--On Saturday, February 21, 2004 1:12 AM -0600 "C. Michael Pilato"
> The only way I can advocate keeping the bindings joined with the main
> Subversion product is if the community can agree that the bindings are
> first-class citizens -- that we spend time catching the bindings up to
> the completeness level of their C counterparts, create a regression
> test framework, and thereafter treat bindings bugs just as seriously
> as core library bugs.
I have never argued that it should be treated anything different than that!
Ideally, all the same rules that apply to 'core' should apply to the bindings.
However, there's been a willingness to assign 'ownership' to the bindings. I
think that's been detrimental to the health of the bindings and that's led to
this current discussion of throwing them out.
I think we (as a community) have done an extremely poor job of integrating the
bindings into our community. There is this 'us' vs. 'them' mentality that I
think isn't helpful in this conversation. As an example, we've allowed the
bindings to have separate build systems. I've tried to help address this by
ensuring that all of the bindings are buildable in a unified build system (at
one time or another). So, yah, a lot of my focus has been on getting the
bindings to work and be integrated as I think they are integral part of
> But for me the line you're looking for involves essential-ness. If we
> as a community say that the bindings are an essential piece of
> Subversion, then we must start treating them as such (and can keep
> them in this project). Otherwise, get 'em out.
I think they are essential. Let me explain:
Without the bindings being distributed as part of the 'core', we have a much
higher barrier of entry for extensibility; I think it's very good when we can
tell people that by having downloaded the 'core' Subversion, they also have
the ability to extend Subversion with their favorite language and start
playing with it *right now*. Only distributing a C API and command-line
interface takes away from that aspect. At the talks that I've given, our
bindings are a *huge* selling point to a lot of real-world developers.
To the question that was raised earlier today on the mailing list: what are we
shipping? A command-line client or a library? Every time, I'm going to say a
library. And, providing as many language bindings as possible strengthens
that claim. Subversion isn't about the CLI we ship; it's about the libraries
behind that CLI. And, we should ensure that as a 'core' community, we ensure
those libraries work on all of the languages we can.
Realize that many people I work with spend their days extending SCM systems.
They like the fact that Subversion comes with these bindings by default - this
is in contrast to almost every other SCM out there. Having to force their
users to download *other* things and build those probably isn't going to be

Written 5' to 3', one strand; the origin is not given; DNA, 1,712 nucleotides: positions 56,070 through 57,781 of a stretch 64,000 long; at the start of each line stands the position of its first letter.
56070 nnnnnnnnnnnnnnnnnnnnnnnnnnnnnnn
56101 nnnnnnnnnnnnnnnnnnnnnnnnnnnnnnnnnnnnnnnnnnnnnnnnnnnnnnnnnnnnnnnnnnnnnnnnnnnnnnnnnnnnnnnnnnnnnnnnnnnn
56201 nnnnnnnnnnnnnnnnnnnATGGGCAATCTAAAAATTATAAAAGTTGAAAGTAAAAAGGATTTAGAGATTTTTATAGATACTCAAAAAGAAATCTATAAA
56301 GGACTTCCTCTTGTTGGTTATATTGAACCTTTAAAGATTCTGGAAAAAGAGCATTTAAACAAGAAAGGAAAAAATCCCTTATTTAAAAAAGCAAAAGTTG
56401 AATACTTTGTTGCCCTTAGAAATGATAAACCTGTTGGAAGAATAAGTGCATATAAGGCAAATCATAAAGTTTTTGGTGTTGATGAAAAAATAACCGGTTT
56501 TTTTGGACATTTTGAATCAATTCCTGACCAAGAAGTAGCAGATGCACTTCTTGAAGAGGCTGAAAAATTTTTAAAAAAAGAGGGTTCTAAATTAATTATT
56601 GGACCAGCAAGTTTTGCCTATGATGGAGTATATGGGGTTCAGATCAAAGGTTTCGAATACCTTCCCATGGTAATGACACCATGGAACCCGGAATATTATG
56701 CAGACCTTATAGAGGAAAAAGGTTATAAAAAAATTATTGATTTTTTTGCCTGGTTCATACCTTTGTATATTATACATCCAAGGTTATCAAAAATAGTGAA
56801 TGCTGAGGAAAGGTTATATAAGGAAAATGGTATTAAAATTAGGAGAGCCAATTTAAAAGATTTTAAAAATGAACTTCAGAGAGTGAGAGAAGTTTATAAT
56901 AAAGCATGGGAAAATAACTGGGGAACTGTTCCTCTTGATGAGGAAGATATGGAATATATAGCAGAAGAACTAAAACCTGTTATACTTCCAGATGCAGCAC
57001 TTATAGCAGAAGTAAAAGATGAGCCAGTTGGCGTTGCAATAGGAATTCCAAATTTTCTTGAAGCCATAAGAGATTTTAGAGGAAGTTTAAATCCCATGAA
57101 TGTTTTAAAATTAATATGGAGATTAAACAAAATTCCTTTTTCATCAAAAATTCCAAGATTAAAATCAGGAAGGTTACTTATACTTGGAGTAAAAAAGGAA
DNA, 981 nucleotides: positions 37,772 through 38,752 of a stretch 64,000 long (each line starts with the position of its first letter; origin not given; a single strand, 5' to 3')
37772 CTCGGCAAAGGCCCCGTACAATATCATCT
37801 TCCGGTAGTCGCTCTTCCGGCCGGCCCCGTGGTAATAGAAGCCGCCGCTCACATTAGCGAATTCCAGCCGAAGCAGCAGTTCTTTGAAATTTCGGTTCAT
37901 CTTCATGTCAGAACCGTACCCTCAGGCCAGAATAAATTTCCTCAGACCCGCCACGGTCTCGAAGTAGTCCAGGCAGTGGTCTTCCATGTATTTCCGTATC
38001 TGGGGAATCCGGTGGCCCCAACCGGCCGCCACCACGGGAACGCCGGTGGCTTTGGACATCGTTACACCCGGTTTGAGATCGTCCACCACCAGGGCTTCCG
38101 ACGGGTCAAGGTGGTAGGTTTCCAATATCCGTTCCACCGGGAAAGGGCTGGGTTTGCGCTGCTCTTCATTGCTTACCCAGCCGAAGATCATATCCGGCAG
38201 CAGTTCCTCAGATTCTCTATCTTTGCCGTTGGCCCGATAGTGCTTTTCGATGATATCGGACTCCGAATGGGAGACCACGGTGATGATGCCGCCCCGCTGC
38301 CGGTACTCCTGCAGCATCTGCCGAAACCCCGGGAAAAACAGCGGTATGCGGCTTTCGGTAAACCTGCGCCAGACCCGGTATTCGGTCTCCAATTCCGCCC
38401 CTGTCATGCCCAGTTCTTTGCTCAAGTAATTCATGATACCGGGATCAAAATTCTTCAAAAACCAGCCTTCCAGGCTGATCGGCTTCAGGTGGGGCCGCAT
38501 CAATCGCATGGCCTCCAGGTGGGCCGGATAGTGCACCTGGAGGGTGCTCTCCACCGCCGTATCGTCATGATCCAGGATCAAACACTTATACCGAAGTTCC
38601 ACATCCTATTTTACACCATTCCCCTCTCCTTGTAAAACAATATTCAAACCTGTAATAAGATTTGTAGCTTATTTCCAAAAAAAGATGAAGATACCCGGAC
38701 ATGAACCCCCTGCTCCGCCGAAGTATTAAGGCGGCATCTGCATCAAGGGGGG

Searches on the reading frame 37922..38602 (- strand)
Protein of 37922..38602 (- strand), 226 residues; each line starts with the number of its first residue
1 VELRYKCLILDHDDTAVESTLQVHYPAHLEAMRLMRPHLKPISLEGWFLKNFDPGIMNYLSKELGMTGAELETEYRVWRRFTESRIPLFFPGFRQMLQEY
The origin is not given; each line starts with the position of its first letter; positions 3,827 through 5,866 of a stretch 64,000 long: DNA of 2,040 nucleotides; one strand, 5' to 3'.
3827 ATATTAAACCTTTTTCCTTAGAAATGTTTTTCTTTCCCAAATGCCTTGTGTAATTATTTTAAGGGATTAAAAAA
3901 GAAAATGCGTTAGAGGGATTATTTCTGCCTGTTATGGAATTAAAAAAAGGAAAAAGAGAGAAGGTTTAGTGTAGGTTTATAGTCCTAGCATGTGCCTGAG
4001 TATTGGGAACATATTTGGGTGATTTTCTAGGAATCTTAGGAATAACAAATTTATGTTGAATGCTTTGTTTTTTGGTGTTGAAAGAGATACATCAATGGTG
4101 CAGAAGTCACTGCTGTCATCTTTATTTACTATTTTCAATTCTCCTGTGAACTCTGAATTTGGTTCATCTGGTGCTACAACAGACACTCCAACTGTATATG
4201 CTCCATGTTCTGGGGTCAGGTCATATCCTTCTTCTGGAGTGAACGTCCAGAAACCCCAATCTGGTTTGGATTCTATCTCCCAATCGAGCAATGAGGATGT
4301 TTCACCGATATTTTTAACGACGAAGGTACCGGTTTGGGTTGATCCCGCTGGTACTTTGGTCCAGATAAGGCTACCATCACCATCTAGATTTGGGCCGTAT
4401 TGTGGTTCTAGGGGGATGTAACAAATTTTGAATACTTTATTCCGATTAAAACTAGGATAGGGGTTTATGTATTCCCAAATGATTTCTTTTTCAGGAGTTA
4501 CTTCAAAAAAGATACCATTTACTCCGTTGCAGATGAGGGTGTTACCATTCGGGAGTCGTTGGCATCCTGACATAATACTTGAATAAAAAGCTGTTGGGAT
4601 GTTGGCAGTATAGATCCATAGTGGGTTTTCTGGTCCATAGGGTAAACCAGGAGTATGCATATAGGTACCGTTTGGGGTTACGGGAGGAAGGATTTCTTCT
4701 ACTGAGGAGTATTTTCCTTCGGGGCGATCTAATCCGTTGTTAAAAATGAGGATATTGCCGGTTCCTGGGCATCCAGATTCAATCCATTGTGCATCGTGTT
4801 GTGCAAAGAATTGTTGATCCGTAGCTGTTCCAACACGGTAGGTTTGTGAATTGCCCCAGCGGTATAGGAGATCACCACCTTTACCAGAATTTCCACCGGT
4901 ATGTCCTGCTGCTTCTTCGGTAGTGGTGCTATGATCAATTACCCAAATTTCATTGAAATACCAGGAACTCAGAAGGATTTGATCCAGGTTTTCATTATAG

welcomed. But, with Subversion, it's all there. It's hard enough to convince
people to integrate software, but by removing the bindings *after* 1.0 but
before 1.1, it's harder to convince people it's worth the effort to integrate
Subversion into their products. We should be focused on lowering barriers,
not increasing them.
>From a developer's perspective, by having them integrated, it's easier to see
when things break; whenever I build, I *always* build the Python bindings; to
me, yes, they are a *first-class* entity. I've maintained that from the
beginning - I think by expecting them to be first-class, they will become
first-class eventually. However, people seem to have been willing to cut the
bindings too much slack. Yes, we need more regression tests; but we need lots
of them everywhere else, too.
However, the bindings have always been on a time-delay curve with respect to
the rest of the code: deservedly so, they only reflect our API and they are
only now getting more attention as people use them and our API changes
dwindle! I actually expected our immediate post-1.0 timeframe to focus on
getting the bindings solid and up-to-par with the rest of the system
(regression tests, etc.). While our API is frozen (following our versioning
rules) and we get feedback from more people trying to use Subversion as a
platform for writing their own apps, I thought we'd get more feedback with
respect to the bindings. Yet, at some point, I'd expect the maintenance of
the bindings to be as low-volume as the rest of the core code. We're just not
there yet though as the bindings aren't as well-tested and deployed; but, when
the bindings aren't chasing a moving target, I think it'd slow down eventually.
So, yes, I think the bindings are essential, and I think more harm than good
would be done by exiling them.
I'll be very saddened to see them leave the core Subversion community, as I
think they are one of the strongest selling points we had. *sigh* -- justin
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Received on Sat Feb 21 09:33:35 2004